The shrines that the Shinto use for worship sites and many other areas of worship are marked by gates, also called torii in Japanese, and they are used to indicate the entrance to the area where the Shinto believe their Kamis reside. The sacred areas are also indicated by the use of ropes from rice straws that are wrapped, for example, on a sacred tree trunk. The Japanese imperial family is a vital player in the Shinto religion and rituals and the Shinto believe that the sun goddess, the Amaterasu was the imperial line’s first ancestor. For this reason, she is one of the most significant artistic representation in Shinto art, represented even on the Japanese flag.
Shinto religion has no founder; neither does it possess any sacred scriptures like western religions, for example, the Bible or the Sutra, with preaching and propaganda not as common because of the deep roots that the Shinto have in the traditions of the Japanese people. Because of this, the most enduring aspects of the religion are preserved by the art practiced by the Shinto. The sun goddess, Amaterasu is the most important Kami in Shinto Japan and, as such, is the most represented. The goddess’ mirror is found in the island of Honshu’s Ise shrine and is one of three regalia used by the imperial line along with the jewel and the sword.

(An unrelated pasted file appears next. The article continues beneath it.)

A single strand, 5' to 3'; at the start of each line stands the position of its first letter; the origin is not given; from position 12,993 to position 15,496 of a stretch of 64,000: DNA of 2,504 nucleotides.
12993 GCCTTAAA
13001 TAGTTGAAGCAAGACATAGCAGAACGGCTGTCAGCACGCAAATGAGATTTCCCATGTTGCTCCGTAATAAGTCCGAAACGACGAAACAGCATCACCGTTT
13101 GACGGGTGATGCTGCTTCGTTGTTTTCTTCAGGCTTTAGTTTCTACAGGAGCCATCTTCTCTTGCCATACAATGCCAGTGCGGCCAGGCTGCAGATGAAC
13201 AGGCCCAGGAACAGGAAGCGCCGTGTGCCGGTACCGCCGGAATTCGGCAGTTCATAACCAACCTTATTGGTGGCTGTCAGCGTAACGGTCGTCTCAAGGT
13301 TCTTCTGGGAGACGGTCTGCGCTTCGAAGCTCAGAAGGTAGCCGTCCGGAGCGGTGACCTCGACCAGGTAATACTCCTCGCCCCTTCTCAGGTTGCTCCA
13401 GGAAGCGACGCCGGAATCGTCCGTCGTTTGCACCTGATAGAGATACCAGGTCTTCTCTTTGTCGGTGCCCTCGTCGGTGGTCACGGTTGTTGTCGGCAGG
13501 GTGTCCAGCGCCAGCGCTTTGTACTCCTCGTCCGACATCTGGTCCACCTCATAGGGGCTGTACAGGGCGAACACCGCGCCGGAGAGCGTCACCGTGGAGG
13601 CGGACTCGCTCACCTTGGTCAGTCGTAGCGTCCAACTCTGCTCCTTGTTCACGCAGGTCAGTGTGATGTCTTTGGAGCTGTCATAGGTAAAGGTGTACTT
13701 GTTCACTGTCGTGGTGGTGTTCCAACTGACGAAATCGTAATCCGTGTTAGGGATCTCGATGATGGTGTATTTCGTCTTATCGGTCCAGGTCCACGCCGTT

It is believed that Amaterasu endowed these objects to Ningi, her grandson, when the goddess sent him, to rule over the islands of Japan (Boscaro 17). Sussano, her brother is depicted as the god of the sea in Shinto art with a temperamental and difficult character. While visiting Amaterasu one day, he released colts all over her rice field and destroyed her crops. He went ahead to desecrate her home via smashing a hole into her sewing room’s roof and throwing in a colt’s skin. Amaterasu became furious and retreated into a cave, blocking its entrance with a rock, which caused the entire world to plunge into darkness. Desperate to restore sunlight to earth, the